The allegory of baking I could simplify: Why test inputs only , when you could test outputs? And then to complicate again: I wouldn't only code-inspect 1% of an app and then present the results as likely indicator of total quality. But that's what I think IKM style tests do.

Quote:

michaeljf: To me it seems more like your interviewing process is somehow broken...




Maybes, but I hope not!

Quote:

michaeljf: ..and you are using this IKM test to resolve that problem.




Definitely not. I'm comfortable with all the F2F interview steps I've taken. I'm uncomfortable with the IKM testing and was wondering if there was something testing outputs that I could use instead, or whether I should just ignore them. The chat on this thread makes me think there's nothing out there, so I'll ignore the IKM.

And Joe, to answer your points: Soz for missing the humour. Am I serious, yeah, but I was looking for an existing service, not something bespoke. I was expecting to see a menu and determine if that's worth it to me, in this situation, not set a price. And I didn't just want to know how many bugs they can find, I want to see the defects they log.

Maybe when I get sacked for t'internet chatting rather than doing stuff, I'll create a site that matches my vision. And then set a price .

Cheers for the thoughts


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Peter Ruscoe
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Re: Recruitment - Testing the testers [Re: SimonFromLeeds]
      #667490 - 04/08/11 02:45 PM

Quote:

I was expecting to see a menu



Uh - well, that's not what this forum is about, Simon. We don't have a bunch of people with a list of web sites (or, you could say tools, or whatever), anxious to plop it out whenever someone asks. This is essentially a discussion forum.

And that's what you got.


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SimonFromLeeds
Member


Reged: 08/12/04
Posts: 139
Loc: Leeds
Re: Recruitment - Testing the testers [Re: Peter Ruscoe]
      #667494 - 04/08/11 04:40 PM

Quote:

Peter Ruscoe: Uh - well, that's not what this forum is about, Simon. We don't have a bunch of people with a list of web sites (or, you could say tools, or whatever), anxious to plop it out whenever someone asks. This is essentially a discussion forum.

And that's what you got.


Fair enough. What's your opinions on multiple-choice/theory tests and hands-on s/w testing to assess potential recruits?

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Peter Ruscoe
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Re: Recruitment - Testing the testers [Re: SimonFromLeeds]
      #667497 - 04/08/11 06:50 PM

IMO every approach has value. But every recruiter has goals. Is a test (written or on-line) valuable - it depends! How critical is the position? Is is entry-level or experienced? Does the position require specialized knowledge? And so on and so forth.

When it comes to - specifically - online tests, what is to prevent a "ringer" (someone other than the applicant) completing the test? And if this is a significant risk (and I would say that it might be) what is the point of the online test in the first place?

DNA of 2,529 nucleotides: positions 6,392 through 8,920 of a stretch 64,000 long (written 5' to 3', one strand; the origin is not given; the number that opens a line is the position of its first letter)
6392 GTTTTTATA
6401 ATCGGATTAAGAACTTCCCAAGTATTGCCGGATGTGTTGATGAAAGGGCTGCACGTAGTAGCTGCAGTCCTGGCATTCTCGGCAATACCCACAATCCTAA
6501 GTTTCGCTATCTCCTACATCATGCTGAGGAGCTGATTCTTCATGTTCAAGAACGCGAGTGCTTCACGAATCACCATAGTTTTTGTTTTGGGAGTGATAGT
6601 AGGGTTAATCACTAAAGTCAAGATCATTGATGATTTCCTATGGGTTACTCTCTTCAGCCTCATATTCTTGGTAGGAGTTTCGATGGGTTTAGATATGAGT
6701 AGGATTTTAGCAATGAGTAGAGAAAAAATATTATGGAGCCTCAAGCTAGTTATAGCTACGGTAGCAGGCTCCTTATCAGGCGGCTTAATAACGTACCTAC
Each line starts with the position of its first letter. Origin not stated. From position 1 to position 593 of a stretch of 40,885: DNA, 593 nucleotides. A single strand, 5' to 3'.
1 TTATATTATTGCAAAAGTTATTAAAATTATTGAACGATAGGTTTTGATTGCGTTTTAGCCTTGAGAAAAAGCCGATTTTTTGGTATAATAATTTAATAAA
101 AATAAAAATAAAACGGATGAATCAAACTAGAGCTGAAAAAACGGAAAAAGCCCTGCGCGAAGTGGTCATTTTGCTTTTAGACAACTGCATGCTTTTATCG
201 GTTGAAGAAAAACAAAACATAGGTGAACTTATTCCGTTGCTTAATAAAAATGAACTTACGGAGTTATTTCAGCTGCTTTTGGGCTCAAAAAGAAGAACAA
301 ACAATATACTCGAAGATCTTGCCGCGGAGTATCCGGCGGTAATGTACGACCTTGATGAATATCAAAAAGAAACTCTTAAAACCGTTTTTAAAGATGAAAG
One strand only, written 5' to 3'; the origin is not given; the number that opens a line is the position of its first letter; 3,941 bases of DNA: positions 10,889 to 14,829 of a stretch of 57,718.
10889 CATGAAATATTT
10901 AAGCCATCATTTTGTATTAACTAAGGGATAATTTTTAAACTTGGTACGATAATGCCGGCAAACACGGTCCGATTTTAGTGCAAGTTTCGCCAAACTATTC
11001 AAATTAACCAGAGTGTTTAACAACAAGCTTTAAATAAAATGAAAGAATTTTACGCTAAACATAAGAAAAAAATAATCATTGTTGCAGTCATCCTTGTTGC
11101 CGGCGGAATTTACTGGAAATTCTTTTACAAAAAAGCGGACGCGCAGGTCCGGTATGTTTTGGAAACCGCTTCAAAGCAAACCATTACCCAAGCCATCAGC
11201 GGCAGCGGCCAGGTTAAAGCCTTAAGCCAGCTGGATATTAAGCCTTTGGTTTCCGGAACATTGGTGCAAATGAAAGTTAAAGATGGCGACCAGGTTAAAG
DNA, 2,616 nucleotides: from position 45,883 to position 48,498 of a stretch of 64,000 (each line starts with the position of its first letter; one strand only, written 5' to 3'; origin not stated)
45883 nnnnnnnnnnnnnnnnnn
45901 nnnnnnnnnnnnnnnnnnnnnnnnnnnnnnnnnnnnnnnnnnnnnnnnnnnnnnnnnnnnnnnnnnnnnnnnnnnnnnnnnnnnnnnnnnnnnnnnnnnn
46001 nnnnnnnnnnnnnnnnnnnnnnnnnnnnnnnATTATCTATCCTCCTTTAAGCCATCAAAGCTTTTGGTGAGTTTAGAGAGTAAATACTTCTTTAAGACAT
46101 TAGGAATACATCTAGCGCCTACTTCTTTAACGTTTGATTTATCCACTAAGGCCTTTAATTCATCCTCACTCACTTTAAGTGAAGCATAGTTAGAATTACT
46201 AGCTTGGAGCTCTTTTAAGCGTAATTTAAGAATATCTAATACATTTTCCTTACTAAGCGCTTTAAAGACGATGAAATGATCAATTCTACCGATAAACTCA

I guess what I am getting to is this: If someone can submit a resume (which could be packed with lies), and you have an effective interview process, why waste time trying to find the "magic" online test, which is not even reliable?

Or, if it is administered in-house (to avoid impostors), why would you think that a computer-administered test (even backed up with pretty good AI) would be better than a human interviewer?

I guess I'm finding it hard to see why you are going down this road. It's been trodden many times before, and almost always ended up in a swamp.


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yagsy
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Reged: 11/26/01
Posts: 917
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Re: Recruitment - Testing the testers [Re: SimonFromLeeds]
      #667539 - 04/10/11 01:49 PM

I've interviewed a few canddiates to fill positions and the approach I've taken is to give them practical questions, "what types of tests have you done", "give me an example of each", "what types of bugs did you find and what kind of approach did you take to find that bug", "was the bug found because it was steps relating to a test case previously written" and then I'll ask some domain specific questions if there is a need. These are just a few questions and I've been told by my managers that they like me to do the pre-screening because I can tell very quickly if the candidate is representing themselves with what is on their resume and what they have stated they can do. If the person can pass my interview with satisfactory results, then the manager will interview. And I learned so much from one person who has offered to help you, Joe Strazzere. He is very practical, efficient and knowledgeable.

All of answers to these questions and others tell me more about whether a candidate can perform the tasks to my satisfaction. Now, my questions vary based on the level experience needed, the type of testing needed and I absolutely will not focus on someone "who can find bugs". You focus on this, what you will get is someone who is very good at logging bug reports but are they really bugs? No matter how many times I would ask certain couple of my team members to stop reporting SYMPTOMS like "exception error" and no other explanation, they continued reporting symptoms. These people were taught filling out a high number of bug reports was more important than reporting legitimate bugs.